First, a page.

This is day 3 of my training. It will be a scorching 100 degrees in NYC today so I will not each lunch in Bryant Park today.
This is what is knows as autogrow in SQL Server. by default Sybase does not have this turned on, as a matter of fact, you have to run a script that is shipped with the product in order to create the stored procedures that will make it possible for you to use this feature. It seems that within the Sybase crowd, if it is a old school DBA then they don’t like feature, if it is a new DBA they love it because they have to do less.
There is a proc that is named sp_dbextend that you can use to manage all this stuff
Here is an example that defines the rate of growth as 5% of current value, in each expansion attempt for the database pubs2
sp_dbextend 'modify', 'database', pubs2, logsegment, 'growby', '5%'
You can use the sp_dbextend stored procedure to manage devices, databases and thresholds.
I won’t go into more detail here, you can look that up in Sybase documentation if you are interested.
I learned some interesting things in regards to tempdb. In Sybase you can have user created temporary databases. You can then either bind a login to a specific tempdb or you can create a group and then each connection will connect to a tempdb within that group in a round robin fashion. You can create 511 temporary databases per server.
Here is how you create a temporary database
create temporary database tempdb_01 on some_tempdb_device = 10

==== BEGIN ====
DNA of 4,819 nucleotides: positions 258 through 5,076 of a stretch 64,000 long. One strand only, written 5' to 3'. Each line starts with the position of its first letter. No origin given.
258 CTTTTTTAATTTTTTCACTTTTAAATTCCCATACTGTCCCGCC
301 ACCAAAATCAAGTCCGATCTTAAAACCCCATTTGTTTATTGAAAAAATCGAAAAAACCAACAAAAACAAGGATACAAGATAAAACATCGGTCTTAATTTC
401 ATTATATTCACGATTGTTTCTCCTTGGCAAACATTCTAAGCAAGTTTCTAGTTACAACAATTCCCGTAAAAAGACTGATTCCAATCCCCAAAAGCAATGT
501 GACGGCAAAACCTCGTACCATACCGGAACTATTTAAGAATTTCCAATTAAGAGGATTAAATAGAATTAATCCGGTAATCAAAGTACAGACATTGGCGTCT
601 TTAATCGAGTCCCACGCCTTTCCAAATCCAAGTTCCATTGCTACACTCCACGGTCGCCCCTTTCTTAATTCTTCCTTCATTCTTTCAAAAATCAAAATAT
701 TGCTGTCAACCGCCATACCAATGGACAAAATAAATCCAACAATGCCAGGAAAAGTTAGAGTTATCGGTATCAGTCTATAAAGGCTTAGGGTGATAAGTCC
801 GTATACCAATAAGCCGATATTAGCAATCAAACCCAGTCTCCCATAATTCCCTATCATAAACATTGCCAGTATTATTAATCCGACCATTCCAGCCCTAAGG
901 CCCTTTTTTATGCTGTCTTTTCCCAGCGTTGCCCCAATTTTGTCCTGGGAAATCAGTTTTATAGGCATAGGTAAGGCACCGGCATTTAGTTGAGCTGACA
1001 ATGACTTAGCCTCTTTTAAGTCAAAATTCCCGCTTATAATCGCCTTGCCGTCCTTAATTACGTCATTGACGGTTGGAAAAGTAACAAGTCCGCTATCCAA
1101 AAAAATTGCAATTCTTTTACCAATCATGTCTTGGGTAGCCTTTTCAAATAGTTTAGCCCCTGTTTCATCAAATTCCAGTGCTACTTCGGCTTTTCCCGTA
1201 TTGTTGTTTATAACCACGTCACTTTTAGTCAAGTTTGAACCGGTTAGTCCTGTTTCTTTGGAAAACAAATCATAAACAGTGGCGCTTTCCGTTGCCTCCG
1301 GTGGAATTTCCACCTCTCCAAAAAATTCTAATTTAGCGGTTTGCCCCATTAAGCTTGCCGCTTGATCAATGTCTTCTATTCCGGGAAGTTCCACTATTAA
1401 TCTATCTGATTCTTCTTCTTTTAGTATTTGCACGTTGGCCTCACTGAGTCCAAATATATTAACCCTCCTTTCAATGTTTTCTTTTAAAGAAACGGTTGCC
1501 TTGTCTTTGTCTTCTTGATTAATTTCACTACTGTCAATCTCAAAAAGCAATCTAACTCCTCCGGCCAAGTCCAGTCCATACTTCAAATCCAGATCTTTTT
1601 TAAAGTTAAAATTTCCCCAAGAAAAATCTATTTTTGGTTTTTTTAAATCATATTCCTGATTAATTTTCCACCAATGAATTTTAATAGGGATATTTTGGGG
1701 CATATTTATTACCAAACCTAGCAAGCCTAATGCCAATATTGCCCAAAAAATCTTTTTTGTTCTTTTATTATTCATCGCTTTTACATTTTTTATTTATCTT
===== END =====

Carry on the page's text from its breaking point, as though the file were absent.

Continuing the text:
Then to add that database to the default group, you would do this
sp_tempdb 'add', tempdb_01, 'default'
Now when you connect and there are 15 temporary databases and for some reason you would like to know which one your session will use, you can use @@tempdbid, below is an example
You can also make sure that login Menace will always use the tempdb_01 temporary database by binding that login to that database
sp_tempdb bind, 'LG', 'Menace', 'DB', 'tempdb_01'
If you want to check what tempdb a certain process id has assigned, you can use the tempdb_id() function, you would pass in the SPID
All in all interesting stuff…..however if the original tempdb is down, you are still out of luck
In the SQL Server world people have been asking for 1 tempdb per database for a while to get around the tempdb contention issues
There are several roles in Sybase just like in SQL Server. Here are some of them
sa_role (System Administrator)
sso_role (System Security Officer)
oper_role (Server Operator (OPER))
By default the sa account has sa_role, sso_role, oper_role and sybase_ts_role
There are in total 14 roles, you can find all of them in the syssrvroles table
You can enable or disable roles by using the set role RoleName [on | off]
To check if you have a role or not, you can use the proc_role function, here is an example
That will return 1 if you have that role or 0 if you do not
To see all the roles for a login you can use the sp_displaylogin stored procedure.
Here is an example
You can grant a role or roles to someone by using the grant role command. Here is an example
grant role sso_role, sa_role, oper_role to SQLMenace
To take away the sso_role, you would use revoke
revoke role sso_role from SQLMenace
Here are some procs to manage logins, if you are a SQL Server person, some of these will look familiar to you.
You can require setup experation, set a minimum password length, set maximum failed logins before a login gets locked out and requiring digits in password.
Database access, users and object permissions
This is very similar to SQL Server, it even has that proc we all know sp_helprotect
One interesting thins is that if I create Table A with a PK and you create table B with a FK to my table, then I have to give you references permissions on my table or specific columns
Everything else is similar to SQL Server, there is object chaining, there are roles. What does not exists in Sybase(and this has nothing to do with security but we discussed bit) is deferred name resolution….the way they do it is creating a dummy table and then dropping it after the proc has been created.